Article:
Another thing I started doing was to introduce lots of musical samples right into the cartridge MIDI files. Back in the old days on the Sega Genesis, people would use the sam- ple chip to play a scratchy voice sample (‘FIGHT’) or use it to intro the company name (‘SEGA’). I decided: why not have that sample channel be playing as much as possible? I had convinced programmers that if they gave me enough space, I would make the Gene- sis sound like no one has ever heard. So I used kick drum and snare drum samples, guitar and horn hits, singing voices, etc., right in the music. On top of that, I would use as many real sampled sound effects as I could. By prioritizing every sound in the game, I was able to constantly have the sample chip playing without any recognizable drop out when other things took priority. If you go back and listen to a game like Earthworm Jim or Aladdin, you’ll hear samples going off all the time. No one ever really did that.

  Over the last few years, I’ve been saying ‘WOW!’. Usually followed by a ‘Damn, I wanted to do that!’. A lot of times the game has to be the right kind of game in order for it to have great music. So sometimes the music or project finds you. I remember the first time I played Parappa the Rapper where they used multiple streams going on at the same time to get the instruments to fall out or layer depending on how well you were doing. I had just fin- ished working on Treasures of the Deep and we were kinda doing the same thing, but not to the same extent. I was actually really blown away that it worked as well as it did in Parappa! Until you actually do something like that, you’re never entirely sure how it’s going to come off within the game.

  Be willing to go out on a limb or chart new territory when the opportunity presents itself. Sometimes it can really pay off!”

  1 . 7 L e t ’s G o G e t ‘ e m

  Creating audio for games is an incredible ride and if you stick with it long enough and have your act together, you’ll eventually have something to show off to all your friends. Who knows, you may even win a Grammy to adorn your mantelpiece. Appendix A goes into detail about this cov- eted award and what we need to do as game composers to make it a reality — it’s not as easy as simply showing up to the party, you know. This industry has much to offer, so, if you’re ready, let’s move on to the meat and potatoes. C H A P T E R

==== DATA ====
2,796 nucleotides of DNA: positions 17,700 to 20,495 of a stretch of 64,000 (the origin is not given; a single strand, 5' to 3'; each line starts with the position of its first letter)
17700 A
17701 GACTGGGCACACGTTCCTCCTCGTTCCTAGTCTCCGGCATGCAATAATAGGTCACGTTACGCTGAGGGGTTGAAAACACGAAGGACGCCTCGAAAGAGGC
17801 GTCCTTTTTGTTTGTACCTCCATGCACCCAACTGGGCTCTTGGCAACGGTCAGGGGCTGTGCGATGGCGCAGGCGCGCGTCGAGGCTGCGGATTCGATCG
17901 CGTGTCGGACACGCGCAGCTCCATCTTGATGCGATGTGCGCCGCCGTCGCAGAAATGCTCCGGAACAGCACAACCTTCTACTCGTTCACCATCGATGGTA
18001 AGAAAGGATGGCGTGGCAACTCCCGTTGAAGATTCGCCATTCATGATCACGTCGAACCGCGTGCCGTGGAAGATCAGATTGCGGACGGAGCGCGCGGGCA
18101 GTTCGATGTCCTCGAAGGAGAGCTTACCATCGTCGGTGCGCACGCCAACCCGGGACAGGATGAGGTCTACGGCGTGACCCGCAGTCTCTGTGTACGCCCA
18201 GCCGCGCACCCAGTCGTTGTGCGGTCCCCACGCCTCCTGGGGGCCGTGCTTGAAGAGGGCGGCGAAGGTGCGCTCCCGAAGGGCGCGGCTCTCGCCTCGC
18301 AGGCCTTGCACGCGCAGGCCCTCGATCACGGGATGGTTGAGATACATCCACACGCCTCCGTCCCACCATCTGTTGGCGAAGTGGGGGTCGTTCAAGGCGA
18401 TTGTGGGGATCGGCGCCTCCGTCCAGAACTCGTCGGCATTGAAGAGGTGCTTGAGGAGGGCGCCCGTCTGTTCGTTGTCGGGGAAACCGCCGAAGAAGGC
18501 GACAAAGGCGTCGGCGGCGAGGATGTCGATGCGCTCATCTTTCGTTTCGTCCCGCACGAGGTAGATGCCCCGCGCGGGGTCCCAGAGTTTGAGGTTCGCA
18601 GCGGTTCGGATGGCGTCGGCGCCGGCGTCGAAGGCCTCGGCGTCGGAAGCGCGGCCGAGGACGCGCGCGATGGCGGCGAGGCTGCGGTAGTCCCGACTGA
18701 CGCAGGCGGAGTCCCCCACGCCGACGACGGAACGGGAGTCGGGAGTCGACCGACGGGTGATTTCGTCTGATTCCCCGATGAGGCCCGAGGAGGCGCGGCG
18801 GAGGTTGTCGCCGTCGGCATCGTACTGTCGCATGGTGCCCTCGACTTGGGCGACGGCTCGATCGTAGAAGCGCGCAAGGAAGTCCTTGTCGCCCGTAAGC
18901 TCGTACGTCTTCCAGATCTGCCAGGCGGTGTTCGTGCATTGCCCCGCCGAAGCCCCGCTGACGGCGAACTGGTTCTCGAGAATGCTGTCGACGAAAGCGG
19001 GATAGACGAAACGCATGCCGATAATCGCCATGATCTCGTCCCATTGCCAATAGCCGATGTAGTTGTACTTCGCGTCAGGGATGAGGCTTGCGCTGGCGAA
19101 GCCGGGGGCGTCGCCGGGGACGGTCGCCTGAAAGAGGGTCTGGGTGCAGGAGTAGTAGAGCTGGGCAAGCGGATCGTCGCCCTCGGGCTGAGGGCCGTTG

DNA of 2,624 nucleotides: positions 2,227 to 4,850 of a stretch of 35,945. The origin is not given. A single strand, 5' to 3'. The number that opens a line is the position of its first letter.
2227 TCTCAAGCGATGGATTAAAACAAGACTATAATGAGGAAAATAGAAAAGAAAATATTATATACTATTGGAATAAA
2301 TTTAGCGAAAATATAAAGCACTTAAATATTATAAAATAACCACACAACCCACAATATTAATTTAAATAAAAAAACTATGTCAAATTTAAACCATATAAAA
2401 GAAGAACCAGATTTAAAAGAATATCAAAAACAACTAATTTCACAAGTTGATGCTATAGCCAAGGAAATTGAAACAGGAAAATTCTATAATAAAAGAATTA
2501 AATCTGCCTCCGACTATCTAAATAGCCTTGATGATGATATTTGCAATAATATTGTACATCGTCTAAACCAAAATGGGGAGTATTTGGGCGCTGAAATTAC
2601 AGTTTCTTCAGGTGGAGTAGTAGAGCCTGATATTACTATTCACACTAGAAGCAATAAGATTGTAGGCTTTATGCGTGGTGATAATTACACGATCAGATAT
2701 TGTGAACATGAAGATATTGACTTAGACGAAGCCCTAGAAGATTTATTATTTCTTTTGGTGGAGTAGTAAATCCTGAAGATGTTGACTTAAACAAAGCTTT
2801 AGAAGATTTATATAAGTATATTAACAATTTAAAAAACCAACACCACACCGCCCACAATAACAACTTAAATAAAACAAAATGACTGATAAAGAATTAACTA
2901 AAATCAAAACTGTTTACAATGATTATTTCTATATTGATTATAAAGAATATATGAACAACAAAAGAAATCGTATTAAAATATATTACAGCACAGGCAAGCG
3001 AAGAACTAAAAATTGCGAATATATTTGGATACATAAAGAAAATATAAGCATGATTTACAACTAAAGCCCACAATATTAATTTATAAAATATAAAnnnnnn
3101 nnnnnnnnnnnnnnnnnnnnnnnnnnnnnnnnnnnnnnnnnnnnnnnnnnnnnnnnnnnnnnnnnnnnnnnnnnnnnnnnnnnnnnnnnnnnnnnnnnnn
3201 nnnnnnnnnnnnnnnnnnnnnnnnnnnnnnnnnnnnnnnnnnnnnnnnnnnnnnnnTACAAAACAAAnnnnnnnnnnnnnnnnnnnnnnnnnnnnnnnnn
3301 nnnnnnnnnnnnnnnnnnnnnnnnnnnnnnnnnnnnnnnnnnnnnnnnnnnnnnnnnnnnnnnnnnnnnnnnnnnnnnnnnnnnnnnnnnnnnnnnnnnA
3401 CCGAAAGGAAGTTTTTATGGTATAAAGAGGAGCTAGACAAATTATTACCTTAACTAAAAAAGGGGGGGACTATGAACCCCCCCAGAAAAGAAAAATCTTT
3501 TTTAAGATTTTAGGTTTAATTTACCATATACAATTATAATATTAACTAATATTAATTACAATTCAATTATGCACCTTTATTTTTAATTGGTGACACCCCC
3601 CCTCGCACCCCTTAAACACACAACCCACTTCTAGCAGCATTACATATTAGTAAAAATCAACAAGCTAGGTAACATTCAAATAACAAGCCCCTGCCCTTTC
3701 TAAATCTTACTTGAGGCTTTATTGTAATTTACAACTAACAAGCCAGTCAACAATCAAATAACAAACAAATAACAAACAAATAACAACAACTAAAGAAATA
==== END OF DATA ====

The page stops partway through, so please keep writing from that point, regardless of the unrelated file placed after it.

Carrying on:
2 . 1 I m p o r t a n t S k i l l s

  Now that you have been properly motivated to consider the game world a place to sell your music and the creative flame inside you has been turned up a notch, let’s check out the important skills and equipment you will need to work and thrive in this industry.

  I think it is probably safe to assume that you have either done some composing or play a musical instrument (or two) and you might even have much of the equipment already. If not, I welcome you into our world and applaud you for doing your homework.

  The practicing one-man band seems to be the working method of choice for most game compos- ers. By not having to rely on anyone else, the process becomes streamlined and more gets done. You can stay focused for longer periods of time and compose scores without interruption. Unless I’m using a specific musician for their sound or for something I am not capable of doing, I never have to wait for anyone to show up — because I am already there! And you can work when you are at your most creative; perfect for the night-owl or the morning person.

  There are also many music “teams” within audio production houses, who have specific duties and skill sets which complement a project. Even in that atmosphere, it is advantageous to everyone if you are familiar with the other functions of a production.

  2 . 1 . 1 A t t i t u d e

  Attitude plays a big part in this business and is the one thing which can set you apart or destroy your chances all together. The very first game job I got (I found out later) was because of my attitude. I had absolutely no experience composing for games or doing sound design, and while it initially fac- tored into the developer’s decision, my confidence and positive attitude is what got me the gig.

  14 HAPTER E s s e n t i a l S k i l l S e t s a n d T o o l s

  C 2: Your passion and drive will certainly be enough to get you started, but no matter how much you already know, or think you know, there will always be more to learn along the way. Always remain receptive to new ideas and concepts. Technology improvements are rapid and by keep- ing up with the latest, you put yourself in a good position to take advantage of it. It’s always nice to say “Yeah, I’m familiar with that,” rather than admitting your ignorance. Sometimes it can mean winning or losing a contract.

  2 . 1 . 2 B u s i n e s s S e n s e

  As the one-man show, you can expect to wear many hats: the composer, musician, engineer, pro- ducer, technician, sound designer, voice talent, salesman, marketing director, secretary, accoun- tant, janitor – hey, wait a minute! Where did the music go? Unfortunately, composing music and sound design comes into play less than 25% of the time and maybe only around 5% if you are just starting out. You have to remember you are in business; you are selling a product and all the rules and strategies come into play here. Being successful means being business savvy and remaining focused on your “product.” Until you’ve attained success and can hire a staff of assis- tants to provide your business needs, you will not be able to just sit at your piano and write. Then again, who wants to do that all the time anyway? A little hard work and dedication on your own behalf makes your efforts even that much more rewarding. Take some time and study how a business operates and you’ll be miles ahead of anyone who muddles through it blindly.